I had the honor and pleasure of attending and giving a paper at the Language and Law Conference in Bialystok, Poland organized by the Legal Language department of the University of Bialystok. It was a two day event focusing on a wide variety of topics, including legal genres, language teaching and translation. Lecturers came from all of Europe, including three from Israel, and represented all professions interested in legal languages.
Due to the fact that the conference has four rooms simultaneously running, it was impossible to hear all lectures. I would like to mention a few among those that I could attend that deserve special mention. Juliette Scott discussed the covert-overt spectrum in translation, specifically how much a translation should show the syntax and errors of the source documents, depending on the type and purpose of the document. It enlightened me in regards that seamless translation is not always the ideal. Later that session, Alexandra Matulewska elucidated the way legal texts often involve non-legal genres, including medical and engineering, thus creating a challenge and dilemma for legal translators forced to stray from their field of expertise. Andreas Abegg presenting a linguistic analysis of long term changes in Swiss administrative laws, demonstrating how that type of law had gone from declaring its rights by frequent use of we and our to specifying its range, applying a wide variety of domain terms. Later on that session, Joanna Kozlovska gave an interesting analysis of the problem of translation EU laws into Polish, comparing the single word “hunting” in English and its two possible translations into Polish with the accompanying linguistic and legal consequences. Later on that day, Ondreu Klabal and I provided complementary perspectives on the use of shall in English legal writing.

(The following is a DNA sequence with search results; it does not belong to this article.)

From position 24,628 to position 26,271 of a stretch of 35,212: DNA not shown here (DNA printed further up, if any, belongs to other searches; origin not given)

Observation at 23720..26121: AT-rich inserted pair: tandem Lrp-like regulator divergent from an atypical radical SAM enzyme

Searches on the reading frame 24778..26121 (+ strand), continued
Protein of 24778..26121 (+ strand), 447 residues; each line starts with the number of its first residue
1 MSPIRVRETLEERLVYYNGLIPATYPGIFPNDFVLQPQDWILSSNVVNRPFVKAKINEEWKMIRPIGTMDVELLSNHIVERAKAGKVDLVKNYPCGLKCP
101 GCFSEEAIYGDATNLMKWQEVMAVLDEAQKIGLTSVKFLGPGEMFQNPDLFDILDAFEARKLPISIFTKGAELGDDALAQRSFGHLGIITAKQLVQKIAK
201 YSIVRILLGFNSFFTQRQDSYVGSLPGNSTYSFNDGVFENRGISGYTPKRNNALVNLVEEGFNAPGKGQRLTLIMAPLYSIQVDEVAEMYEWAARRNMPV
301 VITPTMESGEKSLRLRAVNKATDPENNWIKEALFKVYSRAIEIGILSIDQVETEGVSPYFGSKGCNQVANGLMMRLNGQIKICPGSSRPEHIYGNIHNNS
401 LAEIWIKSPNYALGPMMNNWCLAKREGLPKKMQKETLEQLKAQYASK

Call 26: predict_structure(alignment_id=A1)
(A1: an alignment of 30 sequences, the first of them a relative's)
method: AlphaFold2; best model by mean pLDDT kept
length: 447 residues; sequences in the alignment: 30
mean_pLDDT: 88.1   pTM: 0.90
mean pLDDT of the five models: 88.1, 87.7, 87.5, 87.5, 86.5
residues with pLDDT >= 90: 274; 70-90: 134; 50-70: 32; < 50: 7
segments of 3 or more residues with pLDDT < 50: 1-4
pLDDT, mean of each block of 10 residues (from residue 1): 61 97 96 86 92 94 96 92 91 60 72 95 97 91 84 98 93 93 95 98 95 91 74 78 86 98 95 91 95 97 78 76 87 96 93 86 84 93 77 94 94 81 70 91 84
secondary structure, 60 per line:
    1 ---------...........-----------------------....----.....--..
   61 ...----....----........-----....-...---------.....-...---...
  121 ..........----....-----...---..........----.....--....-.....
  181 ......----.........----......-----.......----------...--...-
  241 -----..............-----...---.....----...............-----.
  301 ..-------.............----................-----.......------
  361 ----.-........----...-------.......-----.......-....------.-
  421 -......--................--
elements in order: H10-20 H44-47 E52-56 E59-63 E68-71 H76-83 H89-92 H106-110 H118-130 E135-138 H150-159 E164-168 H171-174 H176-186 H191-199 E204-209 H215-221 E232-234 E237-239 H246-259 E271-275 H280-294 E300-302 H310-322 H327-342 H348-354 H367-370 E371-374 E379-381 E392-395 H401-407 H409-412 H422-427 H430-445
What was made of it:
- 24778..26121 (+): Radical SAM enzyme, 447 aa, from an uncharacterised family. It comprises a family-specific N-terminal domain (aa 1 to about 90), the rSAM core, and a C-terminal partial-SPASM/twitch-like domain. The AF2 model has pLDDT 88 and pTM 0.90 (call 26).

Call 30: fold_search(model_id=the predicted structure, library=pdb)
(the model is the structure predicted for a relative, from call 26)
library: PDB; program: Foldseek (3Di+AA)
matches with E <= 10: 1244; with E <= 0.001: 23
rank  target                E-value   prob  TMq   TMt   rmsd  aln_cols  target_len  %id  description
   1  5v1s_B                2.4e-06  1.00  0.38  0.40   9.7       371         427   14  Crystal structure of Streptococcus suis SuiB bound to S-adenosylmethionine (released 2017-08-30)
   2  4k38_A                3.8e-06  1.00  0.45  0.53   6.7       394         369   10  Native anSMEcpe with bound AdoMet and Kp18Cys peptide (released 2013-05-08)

The second day was marked by a truly fascinating lecture by Dr. John Ollson on forensic linguistics. Citing real cases, he showed how linguistic analysis can determine the truth or lack thereof regarding authorship of written texts ranging from police confessions and suicide notes to phone text messages. It was not only interesting scholarship but also a fascinating story. The conference ended with a trip to a Polish village in the forest, complete with a carriage ride, an excellent BBQ and an encounter with friendly Polish mosquitoes. My wife and I came as strangers and left as friends.
My most personal experience from this conference was visiting the birthplace of my grandmother (who left Bialystok in the 1920’s) and giving a lecture in the building where she may have studied. I hope she is smiling up there.
I wish to thank the organizers, Dr. Halina Sierocka and her assistants, for a well organized, friendly and intellectually fascinating conference. I cannot imagine how many hours of works it involved, but the result was a truly fine event.
My next post will relate my overall experiences of Poland.